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A load of old balls Simon Inglis Tuesday 24 September 2019

According to historian Barbara Tuchman, the invention of the ball ranks as highly as the invention of the wheel. Simon Inglis agrees, especially after spending years delving into cubbyholes at pavilions and museums, in workshops and factories, finding out how these apparently simple objects came into being and how their design and manufacture has evolved. He asks, why are marbles glass? Why did the discovery of gutta percha transform golf? Why were games such as lawn tennis and ping pong made possible only in the mid 19th century? Why did some billiard balls explode, and why are rugby balls such an odd shape? In 1853 the ingredients of one manufacturer's cricket balls were listed as cork, worsted, hemp, brown oats, suet, lard, alum, stale ale and dragon's blood. Can this really be true, or is it, perhaps, just a load of old balls?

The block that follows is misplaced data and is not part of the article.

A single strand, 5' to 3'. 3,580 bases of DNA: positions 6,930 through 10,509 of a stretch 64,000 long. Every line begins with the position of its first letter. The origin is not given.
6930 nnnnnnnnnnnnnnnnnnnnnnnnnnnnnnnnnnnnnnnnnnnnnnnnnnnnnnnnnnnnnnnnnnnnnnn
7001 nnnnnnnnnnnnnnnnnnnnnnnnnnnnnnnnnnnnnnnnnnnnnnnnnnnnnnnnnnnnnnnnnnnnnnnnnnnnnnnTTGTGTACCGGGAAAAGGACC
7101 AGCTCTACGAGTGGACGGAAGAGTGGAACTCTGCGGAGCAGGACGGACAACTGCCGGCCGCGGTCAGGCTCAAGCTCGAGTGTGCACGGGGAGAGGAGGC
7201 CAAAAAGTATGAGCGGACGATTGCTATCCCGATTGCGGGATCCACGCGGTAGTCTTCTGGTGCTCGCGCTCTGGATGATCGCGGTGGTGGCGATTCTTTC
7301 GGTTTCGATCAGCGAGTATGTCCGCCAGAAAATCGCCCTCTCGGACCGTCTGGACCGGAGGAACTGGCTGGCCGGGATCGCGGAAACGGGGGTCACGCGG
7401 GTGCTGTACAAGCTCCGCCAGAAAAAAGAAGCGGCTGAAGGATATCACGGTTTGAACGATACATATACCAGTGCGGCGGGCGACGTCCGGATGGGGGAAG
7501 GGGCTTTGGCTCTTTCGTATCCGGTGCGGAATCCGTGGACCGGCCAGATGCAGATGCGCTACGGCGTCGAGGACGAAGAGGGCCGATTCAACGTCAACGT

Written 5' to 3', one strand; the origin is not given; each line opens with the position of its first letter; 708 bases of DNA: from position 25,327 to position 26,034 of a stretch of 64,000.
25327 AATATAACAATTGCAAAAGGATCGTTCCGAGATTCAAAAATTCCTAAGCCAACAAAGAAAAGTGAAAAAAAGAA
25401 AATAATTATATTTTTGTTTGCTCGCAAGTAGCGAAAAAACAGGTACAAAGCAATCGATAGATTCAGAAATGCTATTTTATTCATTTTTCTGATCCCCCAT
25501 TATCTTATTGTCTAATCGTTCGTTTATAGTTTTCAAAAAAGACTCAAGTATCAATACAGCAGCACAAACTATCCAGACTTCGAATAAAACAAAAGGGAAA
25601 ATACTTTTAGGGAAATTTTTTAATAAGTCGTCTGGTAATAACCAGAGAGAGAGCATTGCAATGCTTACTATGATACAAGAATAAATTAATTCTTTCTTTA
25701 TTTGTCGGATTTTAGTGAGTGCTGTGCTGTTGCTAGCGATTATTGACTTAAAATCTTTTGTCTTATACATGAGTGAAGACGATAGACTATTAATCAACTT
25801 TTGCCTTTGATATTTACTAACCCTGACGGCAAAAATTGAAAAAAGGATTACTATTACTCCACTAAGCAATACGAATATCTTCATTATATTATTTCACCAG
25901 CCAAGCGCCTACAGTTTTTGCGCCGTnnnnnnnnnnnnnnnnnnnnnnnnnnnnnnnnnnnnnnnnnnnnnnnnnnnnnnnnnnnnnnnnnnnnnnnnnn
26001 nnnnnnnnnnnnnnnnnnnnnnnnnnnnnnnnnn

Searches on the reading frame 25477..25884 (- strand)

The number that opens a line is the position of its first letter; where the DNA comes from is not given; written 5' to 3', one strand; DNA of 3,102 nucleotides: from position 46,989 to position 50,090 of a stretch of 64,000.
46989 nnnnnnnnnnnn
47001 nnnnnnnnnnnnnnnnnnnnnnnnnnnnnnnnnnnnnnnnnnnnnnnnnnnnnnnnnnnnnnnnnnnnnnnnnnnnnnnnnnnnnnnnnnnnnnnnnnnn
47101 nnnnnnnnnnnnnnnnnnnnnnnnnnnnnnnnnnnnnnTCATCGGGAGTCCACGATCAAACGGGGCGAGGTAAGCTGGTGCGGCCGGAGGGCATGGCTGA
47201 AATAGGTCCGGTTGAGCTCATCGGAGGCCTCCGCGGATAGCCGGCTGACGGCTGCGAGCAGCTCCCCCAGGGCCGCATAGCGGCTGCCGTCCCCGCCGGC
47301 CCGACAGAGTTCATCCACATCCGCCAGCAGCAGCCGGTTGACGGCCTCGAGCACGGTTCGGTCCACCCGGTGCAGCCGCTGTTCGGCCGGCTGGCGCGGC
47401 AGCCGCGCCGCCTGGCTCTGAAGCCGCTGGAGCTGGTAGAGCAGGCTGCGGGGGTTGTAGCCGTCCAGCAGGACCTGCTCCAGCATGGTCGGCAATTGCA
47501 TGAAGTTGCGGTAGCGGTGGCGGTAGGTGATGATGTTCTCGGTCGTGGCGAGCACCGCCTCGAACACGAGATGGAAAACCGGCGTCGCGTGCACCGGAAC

Biographical details: Writer and historian Simon Inglis specialises in the architecture and heritage of sport and recreation. Since 2004 he has edited the Played in Britain series for English Heritage. Although sport and recreation might seem an unlikely subject for The Arts Society, non-sporty types need have no fear. Simon’s themes are architecture, design, heritage and popular culture. After a history degree at University College London, he freelanced for various publications, including the Guardian, Observer and Radio Times. He has curated exhibitions for the Building Centre and the British Council, been a regular contributor to radio and television, has travelled and lectured extensively, and written a number of books. Two were shortlisted for the William Hill Sports Book of the Year, while another, on British    football grounds, was chosen by journalist Frank Keating as the best sports book of the 20th century. A recent highpoint in his work for English Heritage was the listing of a 1970s skatepark in Essex, a world first that made the 10 o'clock news.